Since she could walk, freshman Kawai Crisostomo lived and breathed hula from her family’s hula halau.
Knowing that Crisostomo had a lot of background in hula, she said the lū’au board of Pacific’s Hawai’i Club, Nā Haumāna O Hawai’i, heartily congratulated her by email in earning a spot as an instructor.
When the lū’au board members first sent out the email asking for freshmen instructors, Crisotomo said she was unsure about the opportunity because of the amount of work it takes to be an instructor.
“At first it was a little scary telling the older students what to do, but after the first practice they made me feel comfortable,” said Crisostomo. “I definitely received a tremendous amount of support from the seniors.”
Crisostomo taught both the freshman and instructor’s dances for this year’s 55th annual lū’au.
In coming up with both of the dances, Crisostomo mentioned that even with her advanced background with hula, she received help from her mom and aunties back at home.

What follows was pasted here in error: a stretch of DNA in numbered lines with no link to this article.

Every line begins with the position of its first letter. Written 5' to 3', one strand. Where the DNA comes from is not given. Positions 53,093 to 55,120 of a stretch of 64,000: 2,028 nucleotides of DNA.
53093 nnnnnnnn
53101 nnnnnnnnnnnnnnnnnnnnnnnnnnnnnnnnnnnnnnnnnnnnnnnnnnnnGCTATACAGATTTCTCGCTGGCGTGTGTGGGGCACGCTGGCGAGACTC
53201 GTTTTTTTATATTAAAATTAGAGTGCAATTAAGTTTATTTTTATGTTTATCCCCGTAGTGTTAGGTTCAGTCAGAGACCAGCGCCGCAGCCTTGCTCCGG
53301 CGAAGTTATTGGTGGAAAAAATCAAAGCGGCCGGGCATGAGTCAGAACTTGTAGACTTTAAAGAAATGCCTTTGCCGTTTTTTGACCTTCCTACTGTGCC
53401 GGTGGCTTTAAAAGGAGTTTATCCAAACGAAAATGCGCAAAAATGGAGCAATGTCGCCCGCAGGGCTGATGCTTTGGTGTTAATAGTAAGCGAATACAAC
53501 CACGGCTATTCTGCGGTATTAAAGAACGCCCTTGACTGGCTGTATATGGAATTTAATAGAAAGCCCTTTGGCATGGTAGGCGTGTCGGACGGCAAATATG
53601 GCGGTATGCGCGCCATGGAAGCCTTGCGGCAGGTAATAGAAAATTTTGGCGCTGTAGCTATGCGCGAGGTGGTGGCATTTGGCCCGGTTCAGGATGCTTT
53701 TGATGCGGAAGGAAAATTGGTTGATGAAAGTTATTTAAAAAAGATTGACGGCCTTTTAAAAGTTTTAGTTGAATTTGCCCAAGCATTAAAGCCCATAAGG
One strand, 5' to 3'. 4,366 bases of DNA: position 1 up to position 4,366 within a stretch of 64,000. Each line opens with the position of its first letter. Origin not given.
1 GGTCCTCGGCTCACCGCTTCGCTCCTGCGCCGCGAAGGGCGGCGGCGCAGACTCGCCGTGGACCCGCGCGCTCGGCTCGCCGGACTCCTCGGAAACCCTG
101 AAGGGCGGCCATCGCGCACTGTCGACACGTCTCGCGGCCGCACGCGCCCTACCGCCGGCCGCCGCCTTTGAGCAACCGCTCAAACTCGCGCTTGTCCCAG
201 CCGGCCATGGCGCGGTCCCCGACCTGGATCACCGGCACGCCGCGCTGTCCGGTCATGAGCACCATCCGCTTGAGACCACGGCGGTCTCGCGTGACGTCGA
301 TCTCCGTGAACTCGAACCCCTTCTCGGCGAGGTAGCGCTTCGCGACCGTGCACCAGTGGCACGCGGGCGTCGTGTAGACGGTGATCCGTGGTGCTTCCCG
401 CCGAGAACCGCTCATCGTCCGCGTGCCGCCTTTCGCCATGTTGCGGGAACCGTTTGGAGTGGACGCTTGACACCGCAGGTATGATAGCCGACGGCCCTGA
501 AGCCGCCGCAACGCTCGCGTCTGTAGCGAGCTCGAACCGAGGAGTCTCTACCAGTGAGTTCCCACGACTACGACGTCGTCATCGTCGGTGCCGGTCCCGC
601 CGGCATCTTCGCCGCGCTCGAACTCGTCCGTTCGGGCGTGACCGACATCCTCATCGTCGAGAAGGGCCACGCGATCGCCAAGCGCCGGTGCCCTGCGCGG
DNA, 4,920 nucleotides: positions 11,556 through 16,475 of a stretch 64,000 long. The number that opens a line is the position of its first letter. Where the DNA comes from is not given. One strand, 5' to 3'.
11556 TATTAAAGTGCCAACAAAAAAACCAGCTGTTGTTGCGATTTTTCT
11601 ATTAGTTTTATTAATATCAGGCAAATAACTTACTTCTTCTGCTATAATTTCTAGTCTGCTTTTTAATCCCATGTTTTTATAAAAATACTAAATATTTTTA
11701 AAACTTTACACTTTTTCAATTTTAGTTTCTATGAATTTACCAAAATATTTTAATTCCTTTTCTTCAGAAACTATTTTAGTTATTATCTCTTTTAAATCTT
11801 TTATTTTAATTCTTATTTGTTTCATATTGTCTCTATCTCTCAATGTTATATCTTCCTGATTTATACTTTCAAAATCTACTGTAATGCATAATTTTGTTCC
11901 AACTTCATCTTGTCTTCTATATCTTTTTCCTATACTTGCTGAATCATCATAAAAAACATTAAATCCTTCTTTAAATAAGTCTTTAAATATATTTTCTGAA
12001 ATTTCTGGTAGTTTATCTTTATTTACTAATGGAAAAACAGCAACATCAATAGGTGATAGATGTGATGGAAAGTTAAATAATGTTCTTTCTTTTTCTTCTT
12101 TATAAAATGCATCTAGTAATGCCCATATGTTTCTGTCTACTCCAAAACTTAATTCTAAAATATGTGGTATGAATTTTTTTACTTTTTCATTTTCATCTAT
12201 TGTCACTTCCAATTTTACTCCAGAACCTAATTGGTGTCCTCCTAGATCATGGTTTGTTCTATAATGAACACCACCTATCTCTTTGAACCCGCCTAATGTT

Once she picked the songs, Crisostomo looked up the translation of the song, applied the motions she already knew to the verses and took her mom and auntie’s advice.
“The freshman dance is a straight upbeat hula auana,” said Crisostomo. “The instructor’s dance is also an auana, but we are dancing with three Hawaiian instruments, the ipu, ‘uli’uli and pu’ili.”
Along with instructing the freshman and instructor’s dances, she is also performing in four dances. Crisostomo is performing in hula class and wahine auana two (advanced women’s form of hula).
Being that this is her first lū’au, Crisostomo did not want to overwhelm herself with more than instructing and performing the maximum number of dances.